By Guy Johnson, Sr. Program Director | Partners for Each and Every Child
It is almost beside the point that Alonso Guillen, who died while trying to save others from the merciless flood waters in Houston, was a DACA recipient. It is almost beside the point that young, formerly DACA-eligible undocumented students and their families in Texas, still taking stock of their losses in the wake of Hurricane Harvey, will have to weigh the possibility of their immediate removal from the United States when deciding whether to talk with police, firefighters, and other public officials. Perhaps the essential brutality of President Trump’s plan to end the DACA program in six months will become clearer as potential DREAMers—faced with the impact and consequences of Hurricane Irma—are forced to make consequential choices between safety and the possibility of deportation.
An examination of how local communities are preparing to adjust to last week’s announcement lays bare the sclerotic heart of the President’s DACA decision. Because of the very real threat of deportation that was delivered to these students and their families by the President, advocates and others are advising undocumented students, including DACA recipients, to begin making plans for the very real possibility of their detention and removal. Remember that the essential agreement behind DACA was that DREAMers would willingly give their vital personal information to the federal government in exchange for their safety from federal immigration enforcers. These officials could soon have this information in their hands if they choose to pursue DACA students with the intention of deporting them to foreign countries they have never truly known.
Last week’s decision, lightly painted in a cheap patina of respect for the “rule of law,” puts thousands of immigrant students and teachers squarely in the crosshairs of the federal government, threatening young people who are bettering themselves and their communities. We do not have to search very far back in American history for numerous examples of use of the “rule of law” to justify the disenfranchisement, the dispossession, the marginalization, and the removal of low-income communities of color. The vast majority of DACA students have committed no crime other than having been born in a foreign country and then brought as children into the United States by their undocumented immigrant family members.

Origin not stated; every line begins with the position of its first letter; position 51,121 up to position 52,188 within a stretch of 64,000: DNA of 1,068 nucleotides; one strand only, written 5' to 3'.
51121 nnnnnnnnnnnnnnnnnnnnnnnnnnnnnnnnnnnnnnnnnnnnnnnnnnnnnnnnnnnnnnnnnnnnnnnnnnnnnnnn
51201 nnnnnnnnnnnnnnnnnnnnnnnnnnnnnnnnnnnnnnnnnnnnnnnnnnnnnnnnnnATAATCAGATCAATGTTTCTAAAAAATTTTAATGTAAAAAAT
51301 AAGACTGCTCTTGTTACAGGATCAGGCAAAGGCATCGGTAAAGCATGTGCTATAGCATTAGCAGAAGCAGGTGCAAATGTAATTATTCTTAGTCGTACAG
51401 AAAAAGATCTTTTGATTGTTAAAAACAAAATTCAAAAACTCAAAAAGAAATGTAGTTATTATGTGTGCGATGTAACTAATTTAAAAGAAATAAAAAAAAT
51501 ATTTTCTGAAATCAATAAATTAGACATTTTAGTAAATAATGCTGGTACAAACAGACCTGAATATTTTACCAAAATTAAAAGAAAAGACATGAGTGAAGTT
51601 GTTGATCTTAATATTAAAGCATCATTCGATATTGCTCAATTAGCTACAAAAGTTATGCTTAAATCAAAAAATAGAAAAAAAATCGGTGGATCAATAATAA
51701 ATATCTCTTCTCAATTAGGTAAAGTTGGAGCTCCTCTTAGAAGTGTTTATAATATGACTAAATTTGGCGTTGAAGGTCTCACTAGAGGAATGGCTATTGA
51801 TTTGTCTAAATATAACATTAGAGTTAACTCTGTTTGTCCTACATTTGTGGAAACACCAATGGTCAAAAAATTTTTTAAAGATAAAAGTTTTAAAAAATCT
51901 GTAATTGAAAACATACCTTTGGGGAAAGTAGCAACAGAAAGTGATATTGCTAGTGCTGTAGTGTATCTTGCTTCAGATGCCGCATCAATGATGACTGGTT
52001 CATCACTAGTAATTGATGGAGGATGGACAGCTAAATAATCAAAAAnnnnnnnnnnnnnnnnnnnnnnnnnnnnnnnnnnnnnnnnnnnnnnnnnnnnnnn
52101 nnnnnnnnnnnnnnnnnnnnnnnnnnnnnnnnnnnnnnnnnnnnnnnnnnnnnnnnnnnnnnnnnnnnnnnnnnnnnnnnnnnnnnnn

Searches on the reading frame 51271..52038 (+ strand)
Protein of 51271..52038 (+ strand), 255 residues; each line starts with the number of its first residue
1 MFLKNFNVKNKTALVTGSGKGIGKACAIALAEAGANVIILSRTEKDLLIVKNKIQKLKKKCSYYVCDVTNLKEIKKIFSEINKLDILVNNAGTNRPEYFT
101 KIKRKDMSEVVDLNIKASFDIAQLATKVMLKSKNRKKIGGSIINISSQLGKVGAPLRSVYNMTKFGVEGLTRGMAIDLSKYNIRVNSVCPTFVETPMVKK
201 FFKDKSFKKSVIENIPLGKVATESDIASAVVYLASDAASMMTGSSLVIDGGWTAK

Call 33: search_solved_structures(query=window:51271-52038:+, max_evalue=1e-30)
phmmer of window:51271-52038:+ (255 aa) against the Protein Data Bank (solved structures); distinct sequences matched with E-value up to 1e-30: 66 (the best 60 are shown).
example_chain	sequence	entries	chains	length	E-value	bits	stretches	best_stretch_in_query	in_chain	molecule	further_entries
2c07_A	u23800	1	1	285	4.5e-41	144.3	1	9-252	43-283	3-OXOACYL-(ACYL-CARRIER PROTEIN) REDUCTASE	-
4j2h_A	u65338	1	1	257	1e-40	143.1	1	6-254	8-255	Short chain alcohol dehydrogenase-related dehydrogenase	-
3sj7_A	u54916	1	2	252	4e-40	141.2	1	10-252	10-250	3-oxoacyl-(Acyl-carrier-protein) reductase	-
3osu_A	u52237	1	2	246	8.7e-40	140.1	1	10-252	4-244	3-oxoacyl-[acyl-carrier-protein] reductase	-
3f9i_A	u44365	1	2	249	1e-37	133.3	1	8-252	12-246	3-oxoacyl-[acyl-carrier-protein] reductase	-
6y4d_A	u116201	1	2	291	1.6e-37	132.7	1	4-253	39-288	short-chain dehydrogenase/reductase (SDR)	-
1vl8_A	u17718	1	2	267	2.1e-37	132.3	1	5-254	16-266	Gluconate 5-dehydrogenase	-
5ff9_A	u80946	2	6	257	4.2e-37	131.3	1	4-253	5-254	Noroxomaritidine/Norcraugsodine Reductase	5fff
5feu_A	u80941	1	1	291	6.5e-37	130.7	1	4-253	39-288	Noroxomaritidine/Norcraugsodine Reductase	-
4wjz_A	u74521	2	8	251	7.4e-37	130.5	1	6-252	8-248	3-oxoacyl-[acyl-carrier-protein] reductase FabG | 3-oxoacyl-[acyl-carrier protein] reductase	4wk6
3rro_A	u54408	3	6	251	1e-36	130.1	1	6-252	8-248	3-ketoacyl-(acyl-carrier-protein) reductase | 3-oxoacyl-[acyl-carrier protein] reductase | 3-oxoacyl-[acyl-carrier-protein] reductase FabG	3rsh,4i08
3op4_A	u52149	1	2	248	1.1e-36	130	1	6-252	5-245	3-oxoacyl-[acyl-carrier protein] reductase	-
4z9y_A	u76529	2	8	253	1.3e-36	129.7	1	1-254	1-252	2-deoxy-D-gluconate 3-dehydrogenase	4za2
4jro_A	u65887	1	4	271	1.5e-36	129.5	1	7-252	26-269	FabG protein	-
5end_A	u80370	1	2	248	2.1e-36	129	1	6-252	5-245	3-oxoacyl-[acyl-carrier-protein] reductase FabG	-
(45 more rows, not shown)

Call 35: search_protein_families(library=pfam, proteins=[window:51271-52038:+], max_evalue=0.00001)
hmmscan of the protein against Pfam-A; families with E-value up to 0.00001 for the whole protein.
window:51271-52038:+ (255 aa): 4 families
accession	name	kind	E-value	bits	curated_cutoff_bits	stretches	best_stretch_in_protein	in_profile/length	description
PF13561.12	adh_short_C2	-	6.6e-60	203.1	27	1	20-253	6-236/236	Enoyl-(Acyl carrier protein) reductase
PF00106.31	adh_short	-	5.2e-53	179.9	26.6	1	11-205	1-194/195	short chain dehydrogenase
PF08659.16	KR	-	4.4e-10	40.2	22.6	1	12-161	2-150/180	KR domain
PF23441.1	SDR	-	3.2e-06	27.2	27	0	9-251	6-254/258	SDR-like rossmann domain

The number frequently cited by the press—800,000 registered DREAMers—does not include the children that have been born to DACA recipients, the families in this country that rely on them for financial and emotional sustenance, the friendships and interdependencies that have formed around their participation in our civic society. The Migration Policy Institute estimates there are approximately two million DACA-eligible individuals in the United States. Teach for America (TFA) estimates the 190 DACA-recipient teachers and alumni in the TFA program are reaching 10,000 students across eleven states.
The Administration’s decision on DACA is illogical on its face, irresponsible public policy, and a thinly veiled attempt to politically cater to a small, entrenched minority of the American electorate that is—has been and will be—viscerally opposed to equity. Rejecting the contributions of DREAMers is no way to develop or maintain a governing majority, and it serves no one to force DACA recipients to choose between their health and livelihood and their ability to remain in the country.
As the Administration’s actions last week rejected DACA recipients in favor of a very small minority of the electorate, so too do we reject the Administration's position.
Congress, the Presidential administration, and the federal administrative bureaucracy have a great deal of work to do together (and quickly) to address the uncertainty and peril faced by undocumented students in our country. Still, bipartisan federal policy change is a beginning, and not an end goal. Action from the nation’s capital is much more likely to establish a minimum basis of protection and entitlement than to address the full range of challenges faced by undocumented students. For this reason, state-based and local governmental actors, as well as community-based non-profit organizations must collaborate to meet the practical, everyday needs of these students. This timely collaboration is critically important for the functioning of our civil society, and justified by considerations moral, practical, legal, and economic. We have our work cut out for us.
We are grateful for the thoughtful leadership of our network partners on these issues: